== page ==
You searched for: “archaeology
archaeology, archeology (s) (noun); archaeologies, archeologies (pl)
The scientific study and reconstruction of the human past through the systematic recovery of the physical remains of man's life and cultures.

Artifacts, structures, settlements, materials, and features of prehistoric or ancient peoples are surveyed and/or excavated to uncover history in times before written records.

Archaeology also supplements the study of recorded history. From the end of the 18th century onwards, archaeology has come to mean the branch of learning which studies the material remains of mankind's past. Its scope is, therefore, enormous, ranging from the first stone tools made and fashioned by man over three million years ago in Africa, to the garbage thrown into our trash cans and taken to city dumps and incinerators yesterday.

The objectives of archaeology are to construct cultural history by ordering and describing the events of the past, study cultural processes to explain the meaning of those events and what underlies and conditions human behavior, and reconstruct past lifeways.

Among the specialties in the field are: archaeobiology, archaeobotany, archaeozoology, and social archaeology. Modern archaeology, which is often considered a subdiscipline of anthropology, has become increasingly scientific and relies on a wide variety of experts; such as, biologists, geologists, physicists, sociologists, anthropologists, and historians.

The methods appropriate to different periods vary, leading to specialized branches of the subject, e.g. classical, medieval, industrial, etc. archaeology.

—Compilation of information gleaned from the
Encyclopaedia Britannica, Inc.; William Benton, Publisher: Chicago;
1968, Vol. I, Pages 224-281.
Word Entries containing the term: “archaeology
classical archaeology, classical archeology
A field within historical archaeology specializing in the study of Old World Greek and Roman civilizations, their antecedents, and their contemporaries.
industrial archaeology (noun) (not countable)
1. The study of machines, methods, buildings, and locations which are characteristic of the early history of the Industrial Revolution or used by various industries in the past.
2. The archaeological study of the period and sites of the Industrial Revolution and later.

It involves the discovery, recording, and study of the material remains of past industrial activities, covering ways of making, transporting, and distributing products.

pseudo-archaeology, pseudoarchaeology; pseudoarcheology
The use of selective archeological evidence, real or imagined, to promulgate nonscientific, fictional accounts of the past.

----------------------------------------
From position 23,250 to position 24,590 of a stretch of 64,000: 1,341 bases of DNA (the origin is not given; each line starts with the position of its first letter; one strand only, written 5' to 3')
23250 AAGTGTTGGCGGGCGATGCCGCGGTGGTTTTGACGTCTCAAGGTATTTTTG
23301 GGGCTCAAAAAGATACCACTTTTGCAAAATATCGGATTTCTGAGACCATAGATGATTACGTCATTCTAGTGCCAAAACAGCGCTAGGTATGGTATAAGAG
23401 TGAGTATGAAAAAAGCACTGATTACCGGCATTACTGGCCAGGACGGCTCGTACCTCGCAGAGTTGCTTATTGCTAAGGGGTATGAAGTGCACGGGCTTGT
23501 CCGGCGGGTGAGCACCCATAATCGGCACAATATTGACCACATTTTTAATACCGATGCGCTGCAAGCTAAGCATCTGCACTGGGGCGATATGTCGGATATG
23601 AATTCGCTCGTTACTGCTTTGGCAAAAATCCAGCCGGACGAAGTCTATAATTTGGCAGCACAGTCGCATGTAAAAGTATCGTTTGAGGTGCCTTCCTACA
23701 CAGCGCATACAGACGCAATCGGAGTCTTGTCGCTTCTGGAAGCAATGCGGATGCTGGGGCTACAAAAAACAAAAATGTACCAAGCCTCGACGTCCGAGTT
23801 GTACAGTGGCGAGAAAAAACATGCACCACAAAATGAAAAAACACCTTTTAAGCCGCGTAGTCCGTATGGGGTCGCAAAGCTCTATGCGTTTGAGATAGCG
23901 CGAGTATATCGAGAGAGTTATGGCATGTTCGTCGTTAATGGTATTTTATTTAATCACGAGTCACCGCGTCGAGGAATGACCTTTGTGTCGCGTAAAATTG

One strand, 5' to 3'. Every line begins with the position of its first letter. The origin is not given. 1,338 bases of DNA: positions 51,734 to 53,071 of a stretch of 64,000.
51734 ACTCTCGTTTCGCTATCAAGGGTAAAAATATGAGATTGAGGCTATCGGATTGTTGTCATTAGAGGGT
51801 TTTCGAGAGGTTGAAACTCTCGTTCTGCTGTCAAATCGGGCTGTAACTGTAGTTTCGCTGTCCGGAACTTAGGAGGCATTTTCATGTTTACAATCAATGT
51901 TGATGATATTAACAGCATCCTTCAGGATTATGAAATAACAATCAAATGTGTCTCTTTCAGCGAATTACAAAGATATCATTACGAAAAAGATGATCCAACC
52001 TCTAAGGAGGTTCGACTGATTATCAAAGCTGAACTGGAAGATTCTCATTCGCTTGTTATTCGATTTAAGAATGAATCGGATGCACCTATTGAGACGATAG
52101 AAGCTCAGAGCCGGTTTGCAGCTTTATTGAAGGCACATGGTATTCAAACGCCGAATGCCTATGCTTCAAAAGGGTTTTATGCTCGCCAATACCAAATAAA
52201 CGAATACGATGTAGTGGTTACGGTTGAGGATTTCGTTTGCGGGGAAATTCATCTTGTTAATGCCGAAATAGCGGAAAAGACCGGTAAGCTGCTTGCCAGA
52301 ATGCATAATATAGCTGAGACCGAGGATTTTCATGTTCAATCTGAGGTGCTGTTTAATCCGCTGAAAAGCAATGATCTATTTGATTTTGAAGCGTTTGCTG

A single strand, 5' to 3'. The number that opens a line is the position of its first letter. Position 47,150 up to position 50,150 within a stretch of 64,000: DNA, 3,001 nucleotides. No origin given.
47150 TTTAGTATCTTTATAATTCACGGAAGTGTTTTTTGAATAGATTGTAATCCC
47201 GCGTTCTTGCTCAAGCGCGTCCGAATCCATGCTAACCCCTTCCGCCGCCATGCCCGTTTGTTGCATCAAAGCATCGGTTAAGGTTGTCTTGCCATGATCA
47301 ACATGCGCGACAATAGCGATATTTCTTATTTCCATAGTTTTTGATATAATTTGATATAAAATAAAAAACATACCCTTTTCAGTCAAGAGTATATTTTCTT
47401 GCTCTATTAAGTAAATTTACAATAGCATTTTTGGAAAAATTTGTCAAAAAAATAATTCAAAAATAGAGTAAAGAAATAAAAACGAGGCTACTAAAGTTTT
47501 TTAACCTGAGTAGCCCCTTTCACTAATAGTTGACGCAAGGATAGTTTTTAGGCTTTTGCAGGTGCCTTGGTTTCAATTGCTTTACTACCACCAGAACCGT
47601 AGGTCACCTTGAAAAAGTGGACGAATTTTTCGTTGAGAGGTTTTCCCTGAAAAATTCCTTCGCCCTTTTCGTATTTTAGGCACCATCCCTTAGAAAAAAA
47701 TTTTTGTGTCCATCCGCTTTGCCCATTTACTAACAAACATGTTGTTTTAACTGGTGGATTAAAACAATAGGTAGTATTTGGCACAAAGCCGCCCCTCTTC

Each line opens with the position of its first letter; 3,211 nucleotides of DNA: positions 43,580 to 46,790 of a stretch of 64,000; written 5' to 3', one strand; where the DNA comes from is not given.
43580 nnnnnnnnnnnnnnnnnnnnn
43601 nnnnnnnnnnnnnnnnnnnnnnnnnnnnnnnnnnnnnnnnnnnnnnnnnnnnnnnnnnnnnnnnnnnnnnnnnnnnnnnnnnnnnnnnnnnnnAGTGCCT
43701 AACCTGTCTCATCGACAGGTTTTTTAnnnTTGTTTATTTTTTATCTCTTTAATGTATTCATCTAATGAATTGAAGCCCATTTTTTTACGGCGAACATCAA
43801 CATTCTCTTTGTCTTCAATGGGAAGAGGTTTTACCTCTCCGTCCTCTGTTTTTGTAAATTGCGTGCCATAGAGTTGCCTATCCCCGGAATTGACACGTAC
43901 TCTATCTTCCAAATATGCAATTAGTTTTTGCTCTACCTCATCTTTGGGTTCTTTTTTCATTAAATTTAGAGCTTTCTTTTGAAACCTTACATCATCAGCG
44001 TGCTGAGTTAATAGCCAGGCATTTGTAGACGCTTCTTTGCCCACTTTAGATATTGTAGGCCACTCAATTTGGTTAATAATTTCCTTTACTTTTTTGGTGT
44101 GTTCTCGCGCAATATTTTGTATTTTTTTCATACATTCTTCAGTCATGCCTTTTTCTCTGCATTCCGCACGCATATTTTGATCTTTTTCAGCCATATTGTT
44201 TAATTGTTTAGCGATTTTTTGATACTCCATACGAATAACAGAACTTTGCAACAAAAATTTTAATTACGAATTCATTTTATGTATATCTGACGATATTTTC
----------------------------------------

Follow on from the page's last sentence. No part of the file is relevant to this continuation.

public archaeology, public archeology
A branch of archeeology dealing with the impact of construction and development on archaeological sites and laws enacted to lessen the threat.

In the U.S., it has helped to create the industries of salvage archaeology or cultural resource management (in the U.K., it is called "rescue archaeology").

quantitative archaeology, quantitative archeology
Archaeological techniques dependent on counting, measuring, and the use of statistical methods and computers.
rescue archaeology, rescue archeology
The branch of archaeology devoted to studying artifacts and features on sites which are imminently threatened by development in the form of the construction of dams, buildings, highways, etc.

Threats to archaeological remains occur in the form of road-building, road improvement, new building of houses, offices, and industrial complexes, the flooding of valleys for reservoirs, and improved farming techniques involving the use of deep plowing.

The rescue, or salvage, archaeologist, is concerned with the retrieval of as much information as possible about the archaeological sites before they are damaged or destroyed. Frequently time is too short and funds are too limited for anything but a brief survey.

salvage archaeology, salvage archeology (s) (noun) (no plural)
A branch of ancient times that are devoted to studying artifacts and features on sites which are in danger of being damaged, or destroyed, by development in the form of the construction of dams, buildings, highways, etc.: "Salvage archaeology includes the location, recording (usually through excavation), and collection of archaeological data from a site in advance of highway construction, drainage projects, or urban development."

In the U.S., the first major program of salvage archaeology was undertaken during 1930, ahead of the construction and dam building done by the Tennessee Valley authority."

The rescue, or salvage, archaeologist, is concerned with the retrieval of as much information as possible about the archaeological sites before they are damaged or destroyed.

Word Entries at Get Words: “archaeology
archaeology
The study of the cultural life of prehistoric or extinct groups of people.
Archaeology, Archeology
Scientific research into earth's history via archeology.
This entry is located in the following unit: Index of Scientific and Technological Topics (page 1)
More possibly related word entries
A unit at Get Words related to: “archaeology
(a glossary of archeological terms particularly related to the field of research that can tell us about our origins and our remote past)
Word Entries at Get Words containing the term: “archaeology
experimental archeology, or archaeology
The replication of ancient technologies in order to better understand ancient production processes and the use of specific artifacts.
This entry is located in the following unit: Archeology, Archaeology (page 3)